Power is available to the robot through the SR contact, through the Emergency Stop Switch (EMGSW) at the bottom of the diagram in FIG. 3. The Emergency Stop Switch allows the operator to control whether the robot actually receives power or not. This prevents the system form automatically turning on the robot, and can be pressed to cut power immediately to the robot in an emergency. If gas pressure is lost, the pressure switches open, de-energizing the System Relay (SR) cutting power to the robot, and the operator will see all of the robot's cameras go off and all motion cease. The system must be re-purged to re-energize the robots.
If main power is lost for any reason to the control system, the system resets back to the beginning state, removing power from the robot. As a backup, the normal state of all valves is de-energized so that the inert gas supply maintains pressure to the robot in the event main power is lost. This ensures that the robot is always pressurized, which is especially important when the robot is submerged in a tank of flammable or explosive liquid such as, for example, petrochemicals or fuel. Such pressurization ensures that any robot housing leakage will result in inert gas exiting the robot rather than the potentially explosive liquid leaking in. Thus, the pressurization ensures that the potentially explosive liquid is kept out of the robot even if the main power is lost. In such an event, the robot is retrieved manually and re-purged before power is or can be restored.
The purging and pressurization of the robot 10 or 10A includes not only the robot housing 12 or 12A, but all related or connected parts, such as, for example, a tether or cabling 14, that are used with the robot during the inspection. That is, in the purging, the inert gas flows though the tether or cabling 14 to the housing 12 or 12A and is routed sequentially through all electronics making up the robot 10 or 10A, and then the inert gas is directed up the tether or cabling 12 or 12A and outside the supply line and electrical cables up to the control box for the robot.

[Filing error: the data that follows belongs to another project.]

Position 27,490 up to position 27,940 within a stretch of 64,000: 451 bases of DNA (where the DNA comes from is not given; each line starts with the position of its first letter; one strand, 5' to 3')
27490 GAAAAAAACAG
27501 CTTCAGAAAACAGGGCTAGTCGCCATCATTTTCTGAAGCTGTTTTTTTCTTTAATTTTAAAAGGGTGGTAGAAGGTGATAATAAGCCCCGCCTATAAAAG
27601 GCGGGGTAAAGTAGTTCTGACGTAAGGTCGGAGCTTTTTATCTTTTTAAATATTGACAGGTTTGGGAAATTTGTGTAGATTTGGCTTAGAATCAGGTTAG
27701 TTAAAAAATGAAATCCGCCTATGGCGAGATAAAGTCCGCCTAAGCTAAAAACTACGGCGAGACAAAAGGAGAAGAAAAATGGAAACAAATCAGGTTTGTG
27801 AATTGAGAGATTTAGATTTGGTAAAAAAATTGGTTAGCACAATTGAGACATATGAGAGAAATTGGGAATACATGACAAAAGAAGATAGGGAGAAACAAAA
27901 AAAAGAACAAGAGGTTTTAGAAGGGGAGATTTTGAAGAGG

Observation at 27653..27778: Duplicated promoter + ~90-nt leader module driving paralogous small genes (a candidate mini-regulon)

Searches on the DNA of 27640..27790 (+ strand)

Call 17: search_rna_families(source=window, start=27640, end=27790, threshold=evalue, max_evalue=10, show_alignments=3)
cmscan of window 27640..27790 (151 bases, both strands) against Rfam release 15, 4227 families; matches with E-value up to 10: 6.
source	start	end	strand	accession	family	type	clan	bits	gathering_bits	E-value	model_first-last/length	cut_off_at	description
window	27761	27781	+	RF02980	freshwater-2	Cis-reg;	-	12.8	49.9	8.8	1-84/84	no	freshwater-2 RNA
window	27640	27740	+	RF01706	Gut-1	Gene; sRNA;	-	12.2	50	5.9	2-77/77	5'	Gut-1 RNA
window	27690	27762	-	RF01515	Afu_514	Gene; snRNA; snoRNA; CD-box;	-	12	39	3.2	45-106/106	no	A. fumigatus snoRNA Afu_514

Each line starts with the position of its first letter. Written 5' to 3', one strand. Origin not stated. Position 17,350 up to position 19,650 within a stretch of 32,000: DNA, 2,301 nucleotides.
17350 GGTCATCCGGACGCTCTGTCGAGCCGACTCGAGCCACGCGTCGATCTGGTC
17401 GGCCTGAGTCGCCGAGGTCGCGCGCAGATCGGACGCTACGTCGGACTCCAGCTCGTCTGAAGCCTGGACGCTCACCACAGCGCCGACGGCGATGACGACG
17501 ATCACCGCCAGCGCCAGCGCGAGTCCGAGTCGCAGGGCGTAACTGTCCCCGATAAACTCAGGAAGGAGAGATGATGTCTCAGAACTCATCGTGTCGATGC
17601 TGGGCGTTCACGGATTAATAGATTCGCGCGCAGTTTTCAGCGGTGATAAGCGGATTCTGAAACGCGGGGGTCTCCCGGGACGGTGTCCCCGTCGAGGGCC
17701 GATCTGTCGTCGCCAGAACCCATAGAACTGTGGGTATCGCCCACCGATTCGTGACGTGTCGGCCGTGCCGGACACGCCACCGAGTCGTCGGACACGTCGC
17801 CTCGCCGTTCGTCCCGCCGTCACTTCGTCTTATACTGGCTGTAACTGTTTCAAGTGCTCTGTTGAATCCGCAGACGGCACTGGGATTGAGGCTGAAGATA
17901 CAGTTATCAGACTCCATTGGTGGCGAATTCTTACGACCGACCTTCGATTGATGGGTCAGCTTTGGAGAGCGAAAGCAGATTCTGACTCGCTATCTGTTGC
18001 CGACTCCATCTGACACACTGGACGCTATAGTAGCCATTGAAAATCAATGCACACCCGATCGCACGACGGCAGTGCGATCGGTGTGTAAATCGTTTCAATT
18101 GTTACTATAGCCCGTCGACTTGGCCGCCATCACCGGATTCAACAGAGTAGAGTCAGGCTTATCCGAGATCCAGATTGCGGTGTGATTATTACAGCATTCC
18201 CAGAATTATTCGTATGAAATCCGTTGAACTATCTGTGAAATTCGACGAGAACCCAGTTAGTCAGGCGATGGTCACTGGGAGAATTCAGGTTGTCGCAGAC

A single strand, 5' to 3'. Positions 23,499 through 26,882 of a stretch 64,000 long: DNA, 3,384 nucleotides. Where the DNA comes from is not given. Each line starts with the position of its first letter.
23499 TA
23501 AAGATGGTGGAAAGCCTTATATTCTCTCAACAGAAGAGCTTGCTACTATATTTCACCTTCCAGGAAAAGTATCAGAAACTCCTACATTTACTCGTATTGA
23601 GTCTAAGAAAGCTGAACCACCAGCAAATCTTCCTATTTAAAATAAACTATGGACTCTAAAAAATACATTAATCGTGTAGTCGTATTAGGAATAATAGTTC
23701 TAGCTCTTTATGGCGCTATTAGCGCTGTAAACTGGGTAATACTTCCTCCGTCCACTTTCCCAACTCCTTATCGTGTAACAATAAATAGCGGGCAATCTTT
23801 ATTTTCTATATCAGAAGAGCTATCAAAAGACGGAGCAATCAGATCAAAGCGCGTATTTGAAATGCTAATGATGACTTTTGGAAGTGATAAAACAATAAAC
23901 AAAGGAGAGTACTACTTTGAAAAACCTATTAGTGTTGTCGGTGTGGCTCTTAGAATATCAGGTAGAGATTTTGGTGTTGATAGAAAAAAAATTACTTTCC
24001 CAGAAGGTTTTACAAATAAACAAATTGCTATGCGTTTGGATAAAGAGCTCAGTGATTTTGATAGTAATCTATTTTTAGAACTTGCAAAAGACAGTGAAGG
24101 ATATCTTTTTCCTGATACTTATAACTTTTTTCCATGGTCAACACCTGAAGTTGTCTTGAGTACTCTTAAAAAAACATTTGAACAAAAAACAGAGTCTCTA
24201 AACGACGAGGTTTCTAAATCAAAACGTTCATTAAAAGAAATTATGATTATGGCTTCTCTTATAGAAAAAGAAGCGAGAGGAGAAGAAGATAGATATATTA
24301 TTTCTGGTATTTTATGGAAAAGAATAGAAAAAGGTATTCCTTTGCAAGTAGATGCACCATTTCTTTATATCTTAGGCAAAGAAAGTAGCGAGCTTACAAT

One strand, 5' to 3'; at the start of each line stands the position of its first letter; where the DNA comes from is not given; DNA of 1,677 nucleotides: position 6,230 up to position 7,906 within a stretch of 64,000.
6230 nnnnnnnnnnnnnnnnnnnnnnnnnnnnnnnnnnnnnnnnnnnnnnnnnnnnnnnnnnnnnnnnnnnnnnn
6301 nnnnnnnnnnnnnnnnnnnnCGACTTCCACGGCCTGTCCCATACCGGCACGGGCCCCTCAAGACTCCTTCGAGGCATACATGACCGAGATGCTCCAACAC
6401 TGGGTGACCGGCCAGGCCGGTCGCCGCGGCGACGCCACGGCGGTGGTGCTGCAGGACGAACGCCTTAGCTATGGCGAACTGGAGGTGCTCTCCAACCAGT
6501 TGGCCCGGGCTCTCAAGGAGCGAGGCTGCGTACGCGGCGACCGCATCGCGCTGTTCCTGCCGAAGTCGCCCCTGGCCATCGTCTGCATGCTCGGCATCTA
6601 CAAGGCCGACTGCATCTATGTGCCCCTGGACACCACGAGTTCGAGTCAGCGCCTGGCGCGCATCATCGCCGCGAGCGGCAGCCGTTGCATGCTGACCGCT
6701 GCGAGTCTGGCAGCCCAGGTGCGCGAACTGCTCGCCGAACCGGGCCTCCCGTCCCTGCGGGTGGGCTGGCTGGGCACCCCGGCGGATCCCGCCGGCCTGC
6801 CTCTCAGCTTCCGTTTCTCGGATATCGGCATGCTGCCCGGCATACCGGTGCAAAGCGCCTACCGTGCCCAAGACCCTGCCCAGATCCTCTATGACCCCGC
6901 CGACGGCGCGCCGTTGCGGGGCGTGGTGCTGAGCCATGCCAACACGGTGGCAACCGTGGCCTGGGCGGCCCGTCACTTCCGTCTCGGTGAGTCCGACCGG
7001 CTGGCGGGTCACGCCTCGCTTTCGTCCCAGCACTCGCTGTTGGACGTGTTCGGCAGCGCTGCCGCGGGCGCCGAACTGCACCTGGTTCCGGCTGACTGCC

The tether or cabling 14 comprises a cable jacket constructed from fuel transfer lines and fittings, and the fuel transfer lines are constructed with internal conductive wires or meshes, to prevent any static electricity from building up on the outside of the lines. All of the fittings are made from materials that do not produce any sparks when struck, such as brass or aluminum for example. Steel or stainless steel fittings should not be used on a robot to be used in inspections of tanks holding flammable or explosive liquids. Preferably cam-lock connectors are used in between longer runs of cable to allow the cable to be disconnected from the control box and the robot.
The connection of the cabling 14 at the robot should comply with requirements for explosive environments. No electrical connectors with exposed pins should be used. All of the electrical cables and inert gas lines routed through the outer cable jacket exit a "Top Hat" 18 into the robot 10, which is bolted onto the robot housing 12. The "Top Hat" 18 should be comprised of a material that does not spark when struck such as brass or aluminum, for example. A large 0-ring (not shown) provides the seal between the "Top Hat" 18 and the robot housing 12. A set of non-sparking bolts, preferably comprised of bronze, are used to connect and disconnect the "Top Hat" 18 from the robot housing 12. Electrical cables running through the jacket can be connected and disconnected inside the robot housing 12, separate from the cable jacket if desired.
The robot 10 or 10A will preferably have one or more motors for moving the robot inside the tank during the tank inspection. Preferably the motor controllers will be outside the robot housing 12 or 12A and located in the control box (always outside the tank) so as not to cause electrical noise or interfere with the robot's ultrasonic sensors. When the control box operates over 100 feet from the robot, and even as much as 300 feet away, large cabling, such as commonly used for massive power conduction, with a large cross section of copper wiring should be used to reduce or lower the resistance of the cable.
The function of the robot 10 or 10A in the inspection of the method of the invention is to provide a moving platform for the inspection sensors to enable an operator to collect data and/or observe the condition of the tank floor and/or inside lower ceiling or roof seals. Thus, a typical robot for utility in the invention will have inside the housing 12 or 12A, onboard electronics and environmental sensors, a drive system to move the robot as noted above, cameras and lights.